The actual strikes defining profit and loss corridors are a moving target and a weighted average of up to six staggered weekly maturities, typically built using several different strike levels, all of which are also regularly rebalanced in response to market moves and expiries on a revolving weekly basis. “As the front week matures, new tenors are added with maturities up to 5 weeks, using CME weeklies, which go out to 6 weeks,” says Kern.


The market-neutral strategy, launched in 2008 and seeded by several German pension funds with a preference for UCITS funds, was one of the first volatility strategies wrapped in a UCITS.

Exercise and rebalancing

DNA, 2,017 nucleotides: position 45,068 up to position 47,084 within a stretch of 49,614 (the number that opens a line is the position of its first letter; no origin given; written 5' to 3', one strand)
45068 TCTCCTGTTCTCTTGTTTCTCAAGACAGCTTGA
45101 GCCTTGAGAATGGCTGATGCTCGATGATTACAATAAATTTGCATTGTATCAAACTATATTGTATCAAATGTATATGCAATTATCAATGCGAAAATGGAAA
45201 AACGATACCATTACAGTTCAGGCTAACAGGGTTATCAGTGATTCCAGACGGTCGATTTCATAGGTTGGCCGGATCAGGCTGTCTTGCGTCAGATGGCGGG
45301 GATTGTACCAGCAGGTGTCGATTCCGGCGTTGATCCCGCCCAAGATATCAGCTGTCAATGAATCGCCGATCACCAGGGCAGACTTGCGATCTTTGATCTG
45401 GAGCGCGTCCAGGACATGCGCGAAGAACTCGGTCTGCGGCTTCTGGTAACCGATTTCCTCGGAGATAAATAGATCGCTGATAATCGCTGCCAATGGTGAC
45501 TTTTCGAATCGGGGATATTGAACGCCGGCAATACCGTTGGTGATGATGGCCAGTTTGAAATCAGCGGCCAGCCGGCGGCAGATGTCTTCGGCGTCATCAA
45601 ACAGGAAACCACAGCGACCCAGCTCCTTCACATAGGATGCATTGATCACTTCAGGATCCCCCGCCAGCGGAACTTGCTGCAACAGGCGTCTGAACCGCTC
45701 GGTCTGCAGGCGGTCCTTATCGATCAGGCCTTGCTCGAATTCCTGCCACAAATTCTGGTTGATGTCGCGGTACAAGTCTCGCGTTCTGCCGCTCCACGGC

“In total the fund offers a profile comparable to 80/20 multi asset funds but with an embedded option overlay which improves stability of the bond and equity components and is the main source of alpha, especially during volatile market environments,” says Kern. The ratios and strikes can move around, and the ratio spreads could be credit, debit or neutral at different times, though they are usually debit i.e. paying a small net premium. Put spreads with net premium income can occasionally be created partly through raising the ratio of short to long puts. “We do this if our delta as well as other sensitivities “allows” us to add such a credit spread. These kinds of spreads usually hold higher negative vega, but are used to fine steer the portfolio,” says Kern.